After more than two years of increasing tension, the United States and China have signed an agreement to calm trade frictions. The agreement has been very close, but it is not clear how much economic relief his trade war will offer.
The rates, in some cases at a lower rate, will remain in effect. Analysts say the deal is unlikely to produce enough profits to overcome the losses already suffered.
We take a look at the winners and losers of the agreement.
Winner: Donald Trump
Some critics say there is little substance, but the firm offers an opportunity for U.S. President Donald Trump to leave the trade war behind and claim an achievement before the 2020 presidential elections.
That can be a relief: polls show that most Americans agree with the president that China trades unfairly, but in general they support free trade and oppose tariffs. In fact, Republicans lost several seats in Congress in 2018, a change that economists have linked to the trade war.
Winner: President Xi Jinping
It seems that China will emerge from the firm having agreed to the terms it offered at the beginning of the process, including the relaxation of market access to US financial and automotive companies. UU. In many cases, companies in other countries are already benefiting from the changes.
While President Xi can affirm that he did not simply bow to the demands of the United States, that does not mean that the Chinese are celebrating it. The Federal Reserve estimates that China’s economy has suffered a blow of 0.25%, since the demand for its goods by the United States fell by approximately one third.
Loser: US companies and consumers
The new agreement halves tariff rates on goods worth $ 120 billion, but most of the higher tariffs, which affect another $ 360 billion of Chinese products and more than $ 100 billion of US exports , are still valid. And that is bad news for the American public.
Economists have discovered that costs, more than $ 40 billion so far, are borne entirely by US companies and consumers. UU.. And that figure doesn’t even try to measure lost business due to retaliation.
Overall, the Congressional Budget Office estimates that uncertainty and cost-related costs have reduced 0.3% of US economic growth. UU., While reducing household income by an average of $ 580 since 2018.
The CBO estimates take into account all the new rates imposed since January 2018, not only those involving China, but analysts say that a more limited look would yield similar results.
Loser: farmers and manufacturers
The new agreement commits China to boost purchases in manufacturing, services, agriculture and energy of the 2017 levels at $ 200 billion for two years.
Trump has said that could include agricultural products worth $ 50 billion a year.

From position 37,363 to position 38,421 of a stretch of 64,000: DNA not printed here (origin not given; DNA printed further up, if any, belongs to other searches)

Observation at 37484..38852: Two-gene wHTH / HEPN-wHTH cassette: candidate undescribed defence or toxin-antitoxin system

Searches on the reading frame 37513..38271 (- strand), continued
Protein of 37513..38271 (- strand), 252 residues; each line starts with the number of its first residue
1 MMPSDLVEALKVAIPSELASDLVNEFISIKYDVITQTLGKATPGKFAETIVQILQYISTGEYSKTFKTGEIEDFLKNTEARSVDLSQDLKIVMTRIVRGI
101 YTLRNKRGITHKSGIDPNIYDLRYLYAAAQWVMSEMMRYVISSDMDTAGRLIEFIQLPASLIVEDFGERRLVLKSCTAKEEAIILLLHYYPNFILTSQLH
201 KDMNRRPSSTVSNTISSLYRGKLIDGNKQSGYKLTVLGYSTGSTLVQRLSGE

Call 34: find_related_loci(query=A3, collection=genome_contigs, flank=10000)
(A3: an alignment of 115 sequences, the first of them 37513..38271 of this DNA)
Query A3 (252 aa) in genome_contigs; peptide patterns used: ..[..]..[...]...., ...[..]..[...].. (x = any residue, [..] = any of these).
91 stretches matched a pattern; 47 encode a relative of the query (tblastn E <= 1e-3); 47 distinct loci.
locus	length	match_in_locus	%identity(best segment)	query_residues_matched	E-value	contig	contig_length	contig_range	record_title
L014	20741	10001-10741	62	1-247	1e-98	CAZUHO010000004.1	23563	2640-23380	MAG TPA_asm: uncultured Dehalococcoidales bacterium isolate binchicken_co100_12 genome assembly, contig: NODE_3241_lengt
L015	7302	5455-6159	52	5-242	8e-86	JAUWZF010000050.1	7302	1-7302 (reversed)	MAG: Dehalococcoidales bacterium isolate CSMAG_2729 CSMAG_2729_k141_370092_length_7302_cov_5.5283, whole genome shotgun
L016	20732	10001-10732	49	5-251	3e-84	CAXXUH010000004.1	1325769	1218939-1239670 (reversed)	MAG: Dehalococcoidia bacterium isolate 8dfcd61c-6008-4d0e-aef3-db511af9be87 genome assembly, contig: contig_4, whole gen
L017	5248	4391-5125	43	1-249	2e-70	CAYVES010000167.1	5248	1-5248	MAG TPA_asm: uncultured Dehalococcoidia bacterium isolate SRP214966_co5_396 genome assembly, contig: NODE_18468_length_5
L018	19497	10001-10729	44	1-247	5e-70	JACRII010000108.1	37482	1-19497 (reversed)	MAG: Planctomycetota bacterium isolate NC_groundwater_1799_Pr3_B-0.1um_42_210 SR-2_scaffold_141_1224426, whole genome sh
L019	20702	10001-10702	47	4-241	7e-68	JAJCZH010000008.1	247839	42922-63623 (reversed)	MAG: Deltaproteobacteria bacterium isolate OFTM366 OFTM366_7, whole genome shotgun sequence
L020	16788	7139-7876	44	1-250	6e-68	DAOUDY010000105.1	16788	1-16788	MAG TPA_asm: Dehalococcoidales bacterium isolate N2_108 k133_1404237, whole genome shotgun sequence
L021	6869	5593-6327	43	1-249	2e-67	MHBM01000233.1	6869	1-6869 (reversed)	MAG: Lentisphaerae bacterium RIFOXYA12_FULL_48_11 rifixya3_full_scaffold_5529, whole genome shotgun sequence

But other officials have lowered the figure, analysts are skeptical and China has said that purchases will depend on market demand. So far, the main effect on business has been pain.
Farmers, who have been targeted by China’s tariffs, have seen bankruptcies soar, resulting in a federal bailout of $ 28 billion.
Among manufacturers, the Federal Reserve has found job losses, resulting from higher import costs and reprisals from China.
In the long term, US companies can divert Chinese supply chains to avoid tariffs, but that is an expensive perspective.
Winners: Taiwan / Vietnam / Mexico
Globally, economists estimate that trade war will reduce more than 0.5% of growth. But some countries have benefited from the fight, which redirected an estimated $ 165 billion in trade.
Nomura analysts identified Vietnam as the country that would earn the most, while the UN discovered that Taiwan, Mexico and Vietnam saw US orders increase last year.
The Fed discovered that the increase in US imports boosted Mexico’s economic growth by just over 0.2%,
It is likely that some of those agreements will be maintained, even with one agreement.
Loser: critics of Washington China
The United States has said that China has agreed to new protections for intellectual property, including reducing the threshold for criminal prosecution and increasing sanctions. Critically, the two sides say they have agreed on a way to resolve such disputes.
Those were some of the problems that apparently triggered the trade war.
But analysts say it is unclear whether the new commitments are different from the promises China has made before. And the new agreement does not address some of the major complaints from the United States about China’s business practices, such as the subsidies it provides to certain industries.
The White House has said it will address additional problems in a second agreement, “phase two,” but analysts say they expect nothing concrete in the short term. The administration has also discussed how to address subsidies with Japan and Europe.